4 Signs of an Ankle Stress Fracture

4 Signs of an Ankle Stress Fracture

Hairline fractures, also known as stress fractures, are quite common in the feet and ankles of athletes and people who engage in repetitive movements or spend a lot of time standing.

Stress fractures can be difficult to identify, and doctors usually confirm the diagnosis with imaging scans such as an X-ray or MRI. However, they do come with a few symptoms that should prompt a trip to the doctor’s office.

Our experts at Rocky Mountain Foot and Ankle Center treat ankle stress fractures regularly. Here, they share some of the most common signs of ankle stress fractures.

1. Severe pain during physical activities

When a bone develops tiny cracks, you may feel only mild pain. However, you notice the pain increases in intensity when you walk, run, or jump. If you engage in athletic activities regularly, you may notice an inability to maintain your usual performance level. 

2. Pain that gets better with rest

Because overuse causes stress fractures, the pain from a stress fracture may initially alleviate during rest. However, if you leave a stress fracture in your ankle untreated, you eventually feel pain at all times when bearing weight on your foot, even when you’re not engaging in athletic activities. 

3. Tenderness and inflammation 

Do you have certain spots on your ankle that feel tender and inflamed? It’s likely that these spots indicate the location of the stress fractures. Inflammation is one of the primary defenses of the immune system against trauma and disease-causing organisms. It almost always signals that there’s an unhealed injury or infection.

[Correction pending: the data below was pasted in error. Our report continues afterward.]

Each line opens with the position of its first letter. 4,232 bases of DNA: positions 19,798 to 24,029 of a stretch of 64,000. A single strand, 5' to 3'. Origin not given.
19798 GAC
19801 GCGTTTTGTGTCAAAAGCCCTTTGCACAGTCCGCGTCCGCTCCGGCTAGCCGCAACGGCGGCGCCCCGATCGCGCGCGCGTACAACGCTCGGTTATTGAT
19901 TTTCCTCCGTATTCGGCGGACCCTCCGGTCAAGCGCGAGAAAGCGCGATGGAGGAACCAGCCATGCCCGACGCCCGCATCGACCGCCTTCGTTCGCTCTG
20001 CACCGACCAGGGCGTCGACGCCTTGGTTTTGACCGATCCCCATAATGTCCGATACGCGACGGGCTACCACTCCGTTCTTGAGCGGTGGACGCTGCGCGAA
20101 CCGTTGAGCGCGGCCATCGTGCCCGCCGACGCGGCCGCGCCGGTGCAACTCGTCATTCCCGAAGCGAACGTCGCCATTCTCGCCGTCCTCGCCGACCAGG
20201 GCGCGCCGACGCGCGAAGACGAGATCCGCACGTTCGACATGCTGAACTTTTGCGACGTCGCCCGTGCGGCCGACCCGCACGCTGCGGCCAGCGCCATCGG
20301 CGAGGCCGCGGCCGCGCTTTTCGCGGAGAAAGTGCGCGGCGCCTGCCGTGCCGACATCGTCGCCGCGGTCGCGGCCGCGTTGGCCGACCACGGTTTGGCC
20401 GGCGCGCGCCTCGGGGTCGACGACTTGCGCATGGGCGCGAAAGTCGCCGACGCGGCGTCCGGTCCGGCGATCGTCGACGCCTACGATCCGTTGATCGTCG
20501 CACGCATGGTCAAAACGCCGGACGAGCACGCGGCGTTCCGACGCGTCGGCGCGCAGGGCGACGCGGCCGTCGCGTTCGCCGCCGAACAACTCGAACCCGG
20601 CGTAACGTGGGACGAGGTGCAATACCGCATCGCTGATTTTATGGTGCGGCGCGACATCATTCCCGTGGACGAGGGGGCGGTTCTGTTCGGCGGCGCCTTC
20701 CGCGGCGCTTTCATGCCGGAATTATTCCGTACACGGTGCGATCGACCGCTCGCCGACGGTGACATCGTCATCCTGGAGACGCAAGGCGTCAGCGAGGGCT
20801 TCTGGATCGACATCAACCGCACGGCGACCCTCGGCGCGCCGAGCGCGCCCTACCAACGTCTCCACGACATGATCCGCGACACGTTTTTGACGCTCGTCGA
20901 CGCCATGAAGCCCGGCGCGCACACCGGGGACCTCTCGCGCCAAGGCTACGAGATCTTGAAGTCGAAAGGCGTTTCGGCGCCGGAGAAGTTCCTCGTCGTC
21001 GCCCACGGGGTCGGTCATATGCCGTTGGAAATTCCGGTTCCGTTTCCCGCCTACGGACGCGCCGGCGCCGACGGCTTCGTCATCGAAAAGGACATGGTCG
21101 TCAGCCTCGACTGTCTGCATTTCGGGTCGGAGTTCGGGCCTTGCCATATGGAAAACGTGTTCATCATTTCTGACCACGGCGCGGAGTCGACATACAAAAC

Swelling is a symptom of a stress fracture, and the area may be tender to the touch.

4. Bruising 

When there’s a blow to your body, blood vessels often break and cause bruises on the surface of the skin. Sometimes bruises occur when injuries affect blood vessels deeper in the body, such as with a stress fracture.

Diagnosing your ankle stress fracture 

If you’re experiencing symptoms in your ankle, don’t wait for the pain to become severe. You can get a proper diagnosis and treatment by seeing a doctor, and it’s best to treat a fracture early rather than risk more damage to the bone.

At Rocky Mountain Foot and Ankle Center, our team examines your ankle, asks you about your exercise routine and typical physical activity, and reviews your medical history to rule out other risk factors for developing stress injuries. Next, we use imaging techniques such as X-rays to take a closer look at the bones in your ankle. 

If our experts determine that a stress fracture is causing your symptoms, they encourage rest, ice, compression, elevation (RICE) and may recommend anti-inflammatory medication, special footwear, or a cast to keep your ankle in the right position while it heals. 

Call or make an appointment online today to get a proper diagnosis and excellent care for all of your foot and ankle needs.

You Might Also Enjoy...

How Diabetes Can Take a Toll on Your Feet

Diabetes comes with numerous challenges, especially when it comes to keeping your blood sugar under control. But did you know it can also cause serious issues with your feet? Here’s what you need to know to avoid a problem.

3 Types of Sports Injuries

You spend hours learning about your opponents on the field — why not spend some time learning about a potentially greater adversary? Here, we fill you in on the most common sports injuries, so you can formulate a game plan.

Toenail Trimming Tips for Diabetics

The first thing you think of when you think about diabetes probably isn’t feet, but the fact is, people with diabetes need to be especially diligent in caring for their feet. Here, we explain why and offer tips on how to look after your feet.

Telltale Signs of Plantar Fasciitis

Plantar fasciitis is a common cause of foot pain, becoming more prevalent as you age. Still, it’s not the only cause of chronic foot pain. Here’s how to tell if your pain is caused by plantar fasciitis — and what you can do to get relief.